Labor

Boston’s New Labor Mayor: Could His Win Be A Progressive Blueprint for America?

Marty Walsh's victory proves that blue-collar workers, African Americans and Hispanics can unite to win.

Photo Credit: Alice Day/Shutterstock.com

Last week, following the midterm elections, pundits burned up the airwaves discussing the implications of Chris Christie’s landslide reelection as governor of New Jersey, Terry McAuliffe’s narrow win in the Virginia gubernatorial race and Bill de Blasio’s capture of City Hall in New York.

But what happened in Boston was as important as any of these.

Marty Walsh, for many years an officer of Laborers’ Local 223, won the Boston mayoral race by putting together a coalition of groups that hardly spoke to one another a generation ago: blue-collar workers, African Americans and Hispanics. He did it with a lot of outside help from other unions around the country, including a big influx of campaign funds, and a powerful ground game from local unions.

His win represents a dramatic break from labor’s recent history of political futility. Much of labor’s muscle has been focused on the state and national level, where its impact is far less than it was in the days of George Meany and Walter Reuther. A smaller percentage of the work force are union members; many of them are public employees; many union members work for relatively low wages; some are not even American citizens. But with a labor leader taking over in the city of Puritans and Brahmins, analysts are rubbing their eyes and asking if labor’s success in Boston might be repeatable in other cities.

A look at how Walsh did it suggests that the answer could be yes. Walsh is a member of the Laborers' Union, an official of Local 223, a former head of the Building Trades Council of Greater Boston and a longtime state representative known for building bridges across his racially and culturally diverse district. He is also immensely popular among his colleagues and other people in public life, and perhaps most importantly, has a compelling life story including surviving cancer at a young age and being a recovering alcoholic for over 20 years.

Taking advantage of a vacancy in the mayor’s seat, labor stepped up big time, funding advertisements and paid organizers through America’s Working Families and other groups.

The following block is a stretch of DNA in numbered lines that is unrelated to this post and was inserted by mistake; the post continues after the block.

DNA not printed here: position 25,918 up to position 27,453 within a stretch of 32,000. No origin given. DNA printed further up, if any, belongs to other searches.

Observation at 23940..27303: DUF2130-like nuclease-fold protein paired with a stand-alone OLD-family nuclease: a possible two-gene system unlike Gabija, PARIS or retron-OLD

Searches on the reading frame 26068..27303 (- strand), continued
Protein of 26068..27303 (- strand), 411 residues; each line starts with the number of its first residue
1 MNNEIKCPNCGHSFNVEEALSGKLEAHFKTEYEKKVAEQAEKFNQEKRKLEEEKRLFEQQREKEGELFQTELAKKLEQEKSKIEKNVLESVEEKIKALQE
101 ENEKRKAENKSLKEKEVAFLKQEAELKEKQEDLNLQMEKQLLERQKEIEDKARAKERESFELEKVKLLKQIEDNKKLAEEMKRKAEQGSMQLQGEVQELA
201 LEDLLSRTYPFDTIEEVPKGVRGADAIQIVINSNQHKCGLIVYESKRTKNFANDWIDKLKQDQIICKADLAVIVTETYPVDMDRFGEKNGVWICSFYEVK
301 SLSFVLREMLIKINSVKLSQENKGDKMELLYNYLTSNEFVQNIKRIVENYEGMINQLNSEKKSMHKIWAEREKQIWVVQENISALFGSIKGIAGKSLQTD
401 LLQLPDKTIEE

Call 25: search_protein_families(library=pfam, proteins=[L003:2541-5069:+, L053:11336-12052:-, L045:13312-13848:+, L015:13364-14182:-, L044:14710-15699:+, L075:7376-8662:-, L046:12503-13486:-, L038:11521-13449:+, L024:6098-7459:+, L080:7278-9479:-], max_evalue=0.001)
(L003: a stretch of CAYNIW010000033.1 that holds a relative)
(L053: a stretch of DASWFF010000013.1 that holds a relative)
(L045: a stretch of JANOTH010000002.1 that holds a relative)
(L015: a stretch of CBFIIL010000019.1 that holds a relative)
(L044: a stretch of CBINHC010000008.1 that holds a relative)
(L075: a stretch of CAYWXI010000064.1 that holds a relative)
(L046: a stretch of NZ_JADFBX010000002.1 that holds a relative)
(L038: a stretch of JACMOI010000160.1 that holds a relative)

The Citizens United decision impacts more than the Tea Party. It liberates groups and individuals on the left just as it affects Sheldon Adelson and the Koch brothers. It may also make traditional campaign finance laws almost irrelevant. Labor spent at an unprecedented level and put 4,000 to 5,000 people on the street on Election Day in a city where approximately 140,000 people voted. Neither current mayor Tom Menino nor former mayor Kevin White ever assembled such an army. Marty Walsh prevailed by a margin of under 5,000. If each campaign worker on Election Day delivered one vote, that constituted the margin of victory.

Without organized labor’s financial backing and ground troops, Walsh probably wouldn’t have won. His district encompasses only about 6 percent of the city, and he was one of 12 candidates in a very large field in a preliminary election in September. Without all those bodies and all that money, he may not have even won the primary.

Walsh’s coalition included blue-collar voters of almost every possible background. Those who have been on opposite teams in the electoral battles for which Boston has been famous for at least the last 50 years were united in supporting his candidacy, which arguably, has now created a new political map for the city.

The victory is highly significant: Boston has never had a “labor mayor,” at least to my knowledge. Boston has had city councilors, lawyers, a Secretary of State, and a city clerk, but never a mayor who is actually a member of a labor union, nor certainly one who is an officer of a local.

A coalition government is always interesting to watch from a distance and agonizing to endure from the inside, whether in Israel or Italy or Boston. Walsh will have to balance his obligations to the minority legislators and unsuccessful mayoral candidates who endorsed him, as well as his brothers and sisters in organized labor. Some believe that since Marty Walsh is trusted by the unions, he will be able to negotiate contracts which are fair and which do not break the municipal piggy bank, and ensure that Boston will continue to have a robust local economy, a balanced city budget and the highest bond rating of any major city in the country.

Boston and the national union movement will be watching carefully. The rest of America should be watching, too.

Organized labor in other cities across America could follow this new political model: Find a respected elected official with a heartwarming life story who is also an active union member. Pass the hat among the unions not only locally, but also nationally, to fund the campaign. Encourage a massive volunteer effort among union members and others sympathetic to progressive causes. In short, outspend and outwork the opposition. Unlike in statewide contests and the quadrennial election of the president, cities the size of Boston are bite-sized chunks of electoral activity.  A few million dollars and a few thousand bodies, whether local or from elsewhere, can make a big difference.

Perhaps San Francisco or Seattle could be next.

Lawrence S. DiCara served as a member of the Boston City Council in the 1970s and 1980s. He was a candidate for mayor in 1983. Currently, he is a partner at Nixon Peabody LLP and has recently published a memoir of the busing era, Turmoil and Transition in Boston.